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6,152 children killed in road traffic crashes in Ghana

The number of children killed in road traffic crashes in 20 years amounted to 6,152.

This represents 15% of all deaths recorded on the roads during the 20 years.

The period spanned January 2001 to December 2021.

The National Road Safety Authority (NRSA) disclosed that the highest number of childhood road fatalities is between the age bracket of zero and three years.

In 2001, about 259 children between the ages of Zero and 15 died in road traffic crashes,

The numbers increased to 285 in the year 2002.

The fatalities fortunately declined to 216 children in 2003.

The deaths increased to 388 in 2004.

Again, the figures reduced to 304 in 2005, but unfortunately increased to 325 child fatalities in 2006.

In 2007, some 323 children also died with 354 children dying in the year 2008.

Some 380 deaths occurred in 2009, with 353 fatalities in 2010, and 338 occurred in 2011.

In 212, some 283 children died in road traffic crashes and some 245 children died in 2013.

For 2014, some 240 child fatalities were recorded while 250 child fatalities were registered in 2015.

In respect of 2016 road traffic crashes claimed the lives of 282 children.

In the year 2017, about 198 child fatalities were recorded while 2018 registered 722 child fatalities.

Road traffic crashes killed 244 children in 2019 while about 244 child fatalities were recorded in 2020.

For 2021, child fatalities were 320.

Principal Manager at NRSA, Dennis Yeribu, stated that if the mandatory use of child restraints and seat belts are not implemented, children in the country will continue to be at risk always.

He indicated that road traffic injuries are the fourth leading causes of death for children aged five to nine globally.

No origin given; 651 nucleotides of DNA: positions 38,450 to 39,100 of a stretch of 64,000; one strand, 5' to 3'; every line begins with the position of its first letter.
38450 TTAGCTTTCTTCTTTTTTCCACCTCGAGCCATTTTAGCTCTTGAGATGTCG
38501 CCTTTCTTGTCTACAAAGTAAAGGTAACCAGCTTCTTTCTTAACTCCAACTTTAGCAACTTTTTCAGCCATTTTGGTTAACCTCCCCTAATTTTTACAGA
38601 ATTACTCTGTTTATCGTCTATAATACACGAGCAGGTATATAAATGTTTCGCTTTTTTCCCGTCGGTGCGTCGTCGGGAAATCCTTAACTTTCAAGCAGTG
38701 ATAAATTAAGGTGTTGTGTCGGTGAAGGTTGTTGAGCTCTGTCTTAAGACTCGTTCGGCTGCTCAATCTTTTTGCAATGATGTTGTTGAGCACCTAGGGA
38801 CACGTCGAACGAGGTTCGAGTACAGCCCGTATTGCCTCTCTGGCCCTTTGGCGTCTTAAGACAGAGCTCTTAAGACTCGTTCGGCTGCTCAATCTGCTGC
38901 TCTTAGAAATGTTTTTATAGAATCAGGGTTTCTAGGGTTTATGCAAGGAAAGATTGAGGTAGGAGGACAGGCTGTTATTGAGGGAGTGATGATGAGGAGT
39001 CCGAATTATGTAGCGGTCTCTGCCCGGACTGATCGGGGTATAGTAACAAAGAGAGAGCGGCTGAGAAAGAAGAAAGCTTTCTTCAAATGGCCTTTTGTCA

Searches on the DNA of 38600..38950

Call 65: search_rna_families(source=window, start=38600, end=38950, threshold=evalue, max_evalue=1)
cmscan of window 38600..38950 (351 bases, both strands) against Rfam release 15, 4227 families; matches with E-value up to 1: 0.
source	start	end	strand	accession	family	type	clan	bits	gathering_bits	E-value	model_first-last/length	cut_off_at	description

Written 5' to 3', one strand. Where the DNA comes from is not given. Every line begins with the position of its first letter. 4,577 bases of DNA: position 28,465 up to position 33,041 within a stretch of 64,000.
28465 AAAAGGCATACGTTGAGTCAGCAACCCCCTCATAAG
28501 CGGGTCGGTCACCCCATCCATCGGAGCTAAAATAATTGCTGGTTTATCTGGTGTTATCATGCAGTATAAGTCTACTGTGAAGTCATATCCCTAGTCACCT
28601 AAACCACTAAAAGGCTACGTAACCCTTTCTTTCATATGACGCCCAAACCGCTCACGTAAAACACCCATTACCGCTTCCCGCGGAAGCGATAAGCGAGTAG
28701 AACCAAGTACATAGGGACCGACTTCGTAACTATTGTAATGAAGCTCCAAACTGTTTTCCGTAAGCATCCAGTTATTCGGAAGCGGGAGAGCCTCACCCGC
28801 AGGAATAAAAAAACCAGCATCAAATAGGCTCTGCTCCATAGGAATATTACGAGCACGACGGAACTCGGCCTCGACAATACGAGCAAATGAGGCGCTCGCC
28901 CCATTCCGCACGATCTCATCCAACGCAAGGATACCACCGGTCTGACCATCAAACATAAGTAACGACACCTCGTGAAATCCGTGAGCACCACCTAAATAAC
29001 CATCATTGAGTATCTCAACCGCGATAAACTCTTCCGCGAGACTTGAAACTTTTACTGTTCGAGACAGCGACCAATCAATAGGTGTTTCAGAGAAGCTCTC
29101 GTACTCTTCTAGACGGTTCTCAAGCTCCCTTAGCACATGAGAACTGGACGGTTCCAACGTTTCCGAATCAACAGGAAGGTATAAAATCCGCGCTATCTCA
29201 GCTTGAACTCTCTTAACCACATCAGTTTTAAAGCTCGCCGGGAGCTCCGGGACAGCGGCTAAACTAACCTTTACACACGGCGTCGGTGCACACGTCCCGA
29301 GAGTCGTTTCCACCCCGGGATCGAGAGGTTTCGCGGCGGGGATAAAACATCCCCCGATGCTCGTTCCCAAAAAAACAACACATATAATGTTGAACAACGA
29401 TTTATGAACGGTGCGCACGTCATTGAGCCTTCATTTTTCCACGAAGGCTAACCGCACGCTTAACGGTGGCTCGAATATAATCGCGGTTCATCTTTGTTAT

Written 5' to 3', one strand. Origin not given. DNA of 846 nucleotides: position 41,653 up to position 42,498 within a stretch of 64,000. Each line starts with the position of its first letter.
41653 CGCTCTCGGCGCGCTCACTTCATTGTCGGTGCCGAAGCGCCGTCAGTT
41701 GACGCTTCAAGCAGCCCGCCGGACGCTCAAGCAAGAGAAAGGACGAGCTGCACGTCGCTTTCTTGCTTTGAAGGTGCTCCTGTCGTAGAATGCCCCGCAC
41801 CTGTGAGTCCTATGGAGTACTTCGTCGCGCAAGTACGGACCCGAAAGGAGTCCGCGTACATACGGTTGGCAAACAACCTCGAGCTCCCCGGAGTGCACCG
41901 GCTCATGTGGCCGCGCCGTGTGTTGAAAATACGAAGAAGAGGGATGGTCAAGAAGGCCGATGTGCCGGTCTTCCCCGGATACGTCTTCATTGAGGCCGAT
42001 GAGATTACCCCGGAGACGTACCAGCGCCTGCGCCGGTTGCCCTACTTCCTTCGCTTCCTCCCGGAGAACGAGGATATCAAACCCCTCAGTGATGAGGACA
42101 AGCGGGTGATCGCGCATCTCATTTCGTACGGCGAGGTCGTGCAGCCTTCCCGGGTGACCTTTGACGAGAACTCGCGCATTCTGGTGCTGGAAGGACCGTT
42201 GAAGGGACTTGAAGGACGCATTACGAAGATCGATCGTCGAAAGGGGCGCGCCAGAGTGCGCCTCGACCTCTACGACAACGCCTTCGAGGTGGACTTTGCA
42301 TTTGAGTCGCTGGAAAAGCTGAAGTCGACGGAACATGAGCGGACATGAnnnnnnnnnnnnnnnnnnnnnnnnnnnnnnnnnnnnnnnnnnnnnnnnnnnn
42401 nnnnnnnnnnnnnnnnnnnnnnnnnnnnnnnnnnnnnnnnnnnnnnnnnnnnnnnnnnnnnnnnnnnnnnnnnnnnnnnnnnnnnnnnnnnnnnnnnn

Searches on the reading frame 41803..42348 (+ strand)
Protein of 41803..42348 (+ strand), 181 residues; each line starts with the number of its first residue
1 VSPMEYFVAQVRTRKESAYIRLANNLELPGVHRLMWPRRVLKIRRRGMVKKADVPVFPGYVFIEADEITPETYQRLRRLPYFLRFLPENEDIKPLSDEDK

According to him, it is also the third leading cause of death for children aged 10 to 14 years and the first cause of death for children aged 15 to 17 years.

Director of LADA Institute, Mark Ofori Amanfo said that his outfit is interested in ensuring that all issues of vehicular child safety are considered in the legislative amendment process.

He stated that road safety in itself is a complex and multi-dimensional development issue and has implications for different facets of the country’s development.

He noted that road safety is a human rights question and the safety of children on roads is in itself a child’s rights issue linked to health and survival, education, protection and participation.

Mr Amanfo added that the importance of addressing child road safety is borne out of the worrying statistics across the globe.

He indicated that there’s the need for a legislative revision to provide a penalty for the Criminal infringement of the Road traffic Act.

“This will entail an amendment of section 14 of the Road Traffic Act,” he said.

The figures were made public at a workshop organized by LADA Institute, a Non-Governmental Organisation which deals with policy and legislative development in collaboration with NRSA.

It was to discuss proposed amendments needed to strengthen the legislative framework for mandatory child restraint and child seat belt usage, as a way of contributing to an improved road safety legal and policy environment in Ghana.

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